After several weeks of work back at SpaceX’s Starbase rocket factory, the company has transported a new and improved Starship prototype to nearby test and launch facilities, where it joined a similarly upgraded Super Heavy booster.
That Starship prototype – Ship 24 or S24 – is closely following in the footsteps of Super Heavy Booster 7 (B7), which kicked off a similar phase of preflight testing about two weeks ago. The purposes of their latest trips from the factory to the launch pad are also largely the same and could potentially open the door for Starship’s inaugural orbital launch attempt sometime later this year if the process goes smoothly. Both protypes have a ways to go, however.
Booster 7 and Ship 24 got off to fairly rocky starts when they began a less risky phase of proof testing in May and June. Apparently caused by improper sequencing or a small design flaw, a large steel tube meant to carry liquid methane fuel through Booster 7’s liquid oxygen tank and double as a storage vessel for landing propellant violently imploded when a vacuum formed inside it. It took SpaceX several weeks to repair the damage but, defying the odds, the tube was eventually repaired and Booster 7 completed another two proof tests soon after.
A few weeks later, during one of Ship 24’s first tests, a much smaller internal pipe – likely carrying high-pressure gas – also failed, damaging heat shield tiles and other adjacent plumbing. S24’s troubles were less dramatic and only took a few days to fix, but both were still new failure modes for the Starship program and served as a reminder that Starship hardware remains relatively immature and that SpaceX is still learning. Nonetheless, they also demonstrated SpaceX’s ability to respond quickly to new problems, as both B7 and S24 sailed through additional testing without apparent issue after quick repairs.
After completing cryogenic proof and thrust simulation testing, B7 and S24 returned to SpaceX’s factory facilities for Raptor installation and finishing touches. SpaceX took about six weeks to install 33 Raptor engines and associated heat shielding on Booster 7, while installing six Raptors and wrapping up a few other aspects of Ship 24 took about four weeks.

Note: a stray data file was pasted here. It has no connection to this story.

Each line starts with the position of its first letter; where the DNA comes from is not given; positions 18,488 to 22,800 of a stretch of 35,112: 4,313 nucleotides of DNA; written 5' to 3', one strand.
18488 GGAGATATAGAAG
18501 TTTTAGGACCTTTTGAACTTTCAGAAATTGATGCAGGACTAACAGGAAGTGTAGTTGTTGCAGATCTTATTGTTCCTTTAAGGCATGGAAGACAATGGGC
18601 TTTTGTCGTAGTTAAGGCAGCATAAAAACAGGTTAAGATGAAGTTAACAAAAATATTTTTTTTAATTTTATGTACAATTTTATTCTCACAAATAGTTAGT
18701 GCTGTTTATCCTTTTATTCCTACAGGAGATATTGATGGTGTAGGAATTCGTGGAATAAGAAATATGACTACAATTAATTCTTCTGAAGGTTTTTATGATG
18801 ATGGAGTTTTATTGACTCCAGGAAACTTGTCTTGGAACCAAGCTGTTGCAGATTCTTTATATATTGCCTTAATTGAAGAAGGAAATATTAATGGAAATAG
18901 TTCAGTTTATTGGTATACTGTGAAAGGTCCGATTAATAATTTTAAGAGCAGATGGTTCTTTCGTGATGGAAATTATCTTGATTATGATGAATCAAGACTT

Aside from the installation of most of the Starship’s missing heat shield tiles, Ship 24’s preparations did include one particularly unique step involving its payload bay prototype. SpaceX’s first stab at a Starship payload bay has been likened to a giant Pez dispenser, which is not entirely inaccurate. Exclusive to Starlink, satellites will be stored on a rectangular rack that’s assumed to operate like an elevator. As an unknown mechanism pushes two satellites at a time through Starship’s slot-like bay door, the stack of satellites will feed downwards like bullets in a magazine until the full set is fully deployed.
In late June, SpaceX attached a giant white box to a crane and positioned the box to interface with Ship 24’s bay door, where it hung for the better part of a day. The test confirmed speculation that the box was meant to solve perhaps the most obvious problem SpaceX’s unique payload bay design posed: payload installation. SpaceX’s solution appears to involve using the deployment mechanism in reverse, with the white box conveying Starlink Gen2 satellites through the ‘slot’ and the dispenser grabbing and lifting each pair up into the bay.
It’s possible that Ship 24 will have a handful of Starlink V2/Gen2 satellites loaded into its bay if it passes its next tests. Before being cleared for flight, Ship 24 will need to complete at least one nominal wet dress rehearsal (simulating every aspect of a launch short of engine ignition) and one six-engine static fire, though several tests are far more likely. Starship S24’s test campaign will benefit significantly from Starship S20, which survived extensive testing (and multiple six-Raptor static fires) in 2021. In comparison, Super Heavy B7’s similar wet dress rehearsal and static fire test campaign will be almost entirely new to SpaceX, save for a single three-engine static fire completed by an outdated booster prototype last year.
SpaceX could attempt to static fire Booster 7 for the first time as early as Wednesday, July 6th. It’s unclear if the company will attempt to kick off Ship 24’s next round of testing in the gaps between Super Heavy B7’s static fire testing. While unlikely, SpaceX is technically capable of testing Ship 24 and Booster 7 simultaneously.